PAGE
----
I suppose everyone is in a unique situation, and the importance of compensation varies by individual. In my case, I don’t have an employer to cover travel costs, so the only way I can attend the conference at all is if I happen to get a session accepted. There is no way I could pay the registration fee out of my own pocket, as well as travel costs and lost income. It isn’t a question of whether I “see value” in attending the conference. It’s just a question of economic realities.

  4. February 15, 2010 at 22:18 | #5

    For people like myself coming from Europe, the biggest costs stays the travel.
    I agree with Brian that some of the best talks I have seen where very small ones.
    I’m not sure I agree that a 20 minute talk is more work.
    I think it is impossible to do a 20 minute talk without a lot of preparation. It is possible to do a 1 hour talk without preparation (if you know your subject)
    So from a customer point of view forcing your presenters to do preparation is good.

    From the other side, flying in from Europe, to do a 20 minute talk, is not really interesting to me. Yes I could visit other talks and participate in sessions.
    I talk at a lot of conferences, I have a chance of seeing a lot of these sessions at conferences much closer to home.

    Limiting the proposals to 3 either as presentor or co-presentor, seems bad to me as it makes people only want to propose something alone.
    In my opinion the best talks are delivered in pairs.

    I have another remark. I understand that you want to limit the 3 hour talks to speakers you invite. But this limits also good workshops.
    In Europe we have some people that are very good at creating agile games. Most of these games need more then 90 minutes. These new rules make it impossible to play these games at Agile2010.
    (yes I’m biased on this last point as I think I created a few good games)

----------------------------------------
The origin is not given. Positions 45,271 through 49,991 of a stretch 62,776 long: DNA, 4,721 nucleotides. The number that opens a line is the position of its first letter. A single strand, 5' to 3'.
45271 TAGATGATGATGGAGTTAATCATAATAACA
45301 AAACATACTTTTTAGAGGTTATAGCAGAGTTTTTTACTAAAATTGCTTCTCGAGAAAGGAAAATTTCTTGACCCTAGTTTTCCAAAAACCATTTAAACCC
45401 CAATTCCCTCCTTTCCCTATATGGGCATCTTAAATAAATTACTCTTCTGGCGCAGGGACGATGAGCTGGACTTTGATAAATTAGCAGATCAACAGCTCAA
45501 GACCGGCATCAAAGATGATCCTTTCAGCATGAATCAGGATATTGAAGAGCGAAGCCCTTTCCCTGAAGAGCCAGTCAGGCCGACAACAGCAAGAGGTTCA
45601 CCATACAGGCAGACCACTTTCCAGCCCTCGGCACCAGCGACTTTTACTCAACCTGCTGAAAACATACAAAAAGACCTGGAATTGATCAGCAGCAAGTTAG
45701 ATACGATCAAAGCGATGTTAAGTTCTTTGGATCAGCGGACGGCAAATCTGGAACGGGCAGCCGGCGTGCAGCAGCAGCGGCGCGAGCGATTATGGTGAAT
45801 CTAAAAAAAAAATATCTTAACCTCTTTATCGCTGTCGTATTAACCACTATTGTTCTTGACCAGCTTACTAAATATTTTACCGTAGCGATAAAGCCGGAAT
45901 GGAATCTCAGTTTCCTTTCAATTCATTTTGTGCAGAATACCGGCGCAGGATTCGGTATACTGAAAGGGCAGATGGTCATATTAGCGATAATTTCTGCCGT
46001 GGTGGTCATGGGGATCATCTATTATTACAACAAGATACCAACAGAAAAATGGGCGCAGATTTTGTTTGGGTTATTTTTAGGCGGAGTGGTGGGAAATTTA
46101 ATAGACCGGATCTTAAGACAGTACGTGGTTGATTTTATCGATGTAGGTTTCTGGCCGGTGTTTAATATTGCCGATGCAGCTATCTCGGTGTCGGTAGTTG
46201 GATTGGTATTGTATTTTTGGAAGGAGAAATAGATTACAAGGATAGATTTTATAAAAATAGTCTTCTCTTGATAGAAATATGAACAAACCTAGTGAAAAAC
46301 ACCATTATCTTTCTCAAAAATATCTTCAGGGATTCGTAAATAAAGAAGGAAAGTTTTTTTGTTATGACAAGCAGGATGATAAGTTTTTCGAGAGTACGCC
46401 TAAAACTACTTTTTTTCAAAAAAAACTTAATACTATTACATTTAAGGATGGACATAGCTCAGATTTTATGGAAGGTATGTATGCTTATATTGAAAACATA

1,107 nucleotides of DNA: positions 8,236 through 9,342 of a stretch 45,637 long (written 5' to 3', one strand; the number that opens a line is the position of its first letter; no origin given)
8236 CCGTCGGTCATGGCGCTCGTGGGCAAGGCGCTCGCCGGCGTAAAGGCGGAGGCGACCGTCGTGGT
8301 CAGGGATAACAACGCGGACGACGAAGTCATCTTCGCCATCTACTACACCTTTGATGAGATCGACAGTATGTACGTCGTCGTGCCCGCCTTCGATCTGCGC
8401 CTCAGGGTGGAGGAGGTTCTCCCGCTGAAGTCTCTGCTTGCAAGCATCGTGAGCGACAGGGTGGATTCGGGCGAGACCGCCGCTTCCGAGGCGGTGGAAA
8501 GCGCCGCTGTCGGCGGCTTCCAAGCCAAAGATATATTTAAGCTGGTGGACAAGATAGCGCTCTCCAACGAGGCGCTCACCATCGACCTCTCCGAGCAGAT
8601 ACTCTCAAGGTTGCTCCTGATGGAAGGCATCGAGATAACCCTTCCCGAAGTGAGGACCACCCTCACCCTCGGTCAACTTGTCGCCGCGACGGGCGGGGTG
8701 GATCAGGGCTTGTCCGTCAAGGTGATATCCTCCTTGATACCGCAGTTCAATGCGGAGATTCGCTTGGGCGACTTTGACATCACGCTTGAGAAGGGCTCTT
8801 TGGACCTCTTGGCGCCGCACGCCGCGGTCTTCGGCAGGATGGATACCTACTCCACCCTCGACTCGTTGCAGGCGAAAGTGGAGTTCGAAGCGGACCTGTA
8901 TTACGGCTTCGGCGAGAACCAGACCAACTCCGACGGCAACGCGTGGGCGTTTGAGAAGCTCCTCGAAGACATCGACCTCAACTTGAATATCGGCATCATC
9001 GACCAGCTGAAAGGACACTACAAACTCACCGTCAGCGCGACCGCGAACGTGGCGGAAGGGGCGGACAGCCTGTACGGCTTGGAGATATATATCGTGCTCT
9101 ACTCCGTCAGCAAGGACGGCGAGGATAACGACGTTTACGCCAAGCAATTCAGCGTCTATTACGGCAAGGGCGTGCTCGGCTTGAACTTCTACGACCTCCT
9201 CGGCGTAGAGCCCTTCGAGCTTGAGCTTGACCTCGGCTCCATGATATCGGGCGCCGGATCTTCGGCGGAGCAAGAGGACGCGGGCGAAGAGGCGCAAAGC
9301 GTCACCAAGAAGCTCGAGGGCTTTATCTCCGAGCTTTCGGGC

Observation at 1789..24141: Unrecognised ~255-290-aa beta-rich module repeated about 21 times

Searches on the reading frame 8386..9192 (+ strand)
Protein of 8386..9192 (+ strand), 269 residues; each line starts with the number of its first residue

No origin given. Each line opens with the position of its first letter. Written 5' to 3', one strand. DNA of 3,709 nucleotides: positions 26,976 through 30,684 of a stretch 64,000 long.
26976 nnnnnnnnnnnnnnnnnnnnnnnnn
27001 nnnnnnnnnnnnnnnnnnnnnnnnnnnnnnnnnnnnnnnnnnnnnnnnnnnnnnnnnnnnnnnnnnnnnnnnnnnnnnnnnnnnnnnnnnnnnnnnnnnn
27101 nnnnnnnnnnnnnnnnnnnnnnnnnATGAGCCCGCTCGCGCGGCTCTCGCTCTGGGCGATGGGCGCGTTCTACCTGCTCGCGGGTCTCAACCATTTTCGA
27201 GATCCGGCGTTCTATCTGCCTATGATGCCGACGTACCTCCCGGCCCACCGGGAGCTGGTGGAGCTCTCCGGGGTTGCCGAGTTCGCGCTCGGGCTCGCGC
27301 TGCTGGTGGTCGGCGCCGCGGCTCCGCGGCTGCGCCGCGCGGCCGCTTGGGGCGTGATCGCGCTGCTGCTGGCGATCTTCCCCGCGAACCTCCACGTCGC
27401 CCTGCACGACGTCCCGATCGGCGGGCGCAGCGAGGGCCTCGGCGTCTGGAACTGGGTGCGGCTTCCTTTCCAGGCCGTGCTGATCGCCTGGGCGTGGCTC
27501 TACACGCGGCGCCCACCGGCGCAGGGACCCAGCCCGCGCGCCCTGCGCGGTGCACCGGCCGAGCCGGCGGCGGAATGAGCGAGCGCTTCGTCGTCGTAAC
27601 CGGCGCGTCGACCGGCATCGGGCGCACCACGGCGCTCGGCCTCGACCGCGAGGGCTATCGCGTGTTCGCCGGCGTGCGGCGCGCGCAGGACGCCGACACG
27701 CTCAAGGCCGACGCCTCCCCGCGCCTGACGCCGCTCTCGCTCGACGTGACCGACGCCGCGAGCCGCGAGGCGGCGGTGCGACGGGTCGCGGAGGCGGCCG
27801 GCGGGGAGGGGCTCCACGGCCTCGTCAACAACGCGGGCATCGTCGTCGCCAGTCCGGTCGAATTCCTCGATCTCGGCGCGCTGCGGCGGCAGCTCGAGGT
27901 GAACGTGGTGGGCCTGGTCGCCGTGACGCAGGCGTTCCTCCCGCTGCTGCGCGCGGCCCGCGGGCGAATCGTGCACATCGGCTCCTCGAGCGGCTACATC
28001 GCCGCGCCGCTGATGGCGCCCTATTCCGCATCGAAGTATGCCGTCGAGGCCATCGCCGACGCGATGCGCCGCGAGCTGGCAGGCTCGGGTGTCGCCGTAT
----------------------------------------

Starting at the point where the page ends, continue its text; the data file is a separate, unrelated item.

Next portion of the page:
Oh and the whole setup forget’s about the open space sessions. If Agile2010 is serious about openSpace, I think you/we should come up with an idea to compensate the best sessions from OpenSpace.

  5. February 15, 2010 at 22:34 | #6

    As Brian already alluded, a 60 minute presentation is not necessarily less work, nor is the 90 minute necessarily more value.

    Given that, I would be interested in hearing the arguments that the 60 minute slot is over compensated.

    With the current compensation, the incentive pushes people to submit 90 minute talks regardless, which is why there are currently about twice as many 90 minute proposals as 60 minute proposals.

    I think 30 minute talks are great and should be considered as well. (actually, I’m really fond of 5 minute talks)

    My original point when I said that incentives are not aligned with behavior, is if compensation was the same for any accepted talk, people would propose the best length for their presentation instead of what they are doing now.

  6. February 15, 2010 at 23:34 | #7

    I like the 60 minute format but the lack of free hotel will certainly prevent me from even considering applying. The only reason I went to Agile2009 was because I had access to a nice condo in Chicago. Without that, I would have stayed home.

  7. February 16, 2010 at 03:45 | #8

    Some feedback on the comments –

    One piece of information that I did not indicate in the blog post. There are approximately 120 – 90 min sessions at the conference and 45 – 60 min sessions. That is one of the reasons that I am alright with a 2-1 proposal difference.

    I also wonder if the compensation was the same for all sessions would people propose the shortest session as opposed to the session of the correct length. Maybe this is just me being cynical.

    We (the program committee) did have a discussion about the 3 proposal limit. Last year over 80% of the submissions were not accepted to be presented at the conference. We made the decision to limit the number of submissions per person to make sure that we could provide better feedback and for the submitters to prioritize the sessions they most wanted to present.

    Thanks for the feedback so far, I am looking forward to further discussion.

  8. February 16, 2010 at 23:16 | #9

    Thank you for the information you provide, as well as a beautiful website.

  9. February 19, 2010 at 00:09 | #10

    I would be interested to see if the 3 submission has impact on the number of people proposing a session alone or with 2?

    I would also be interested to learn about the correlation between the number of sessions delivered by 2 people and the rating of the sessions by the particpants.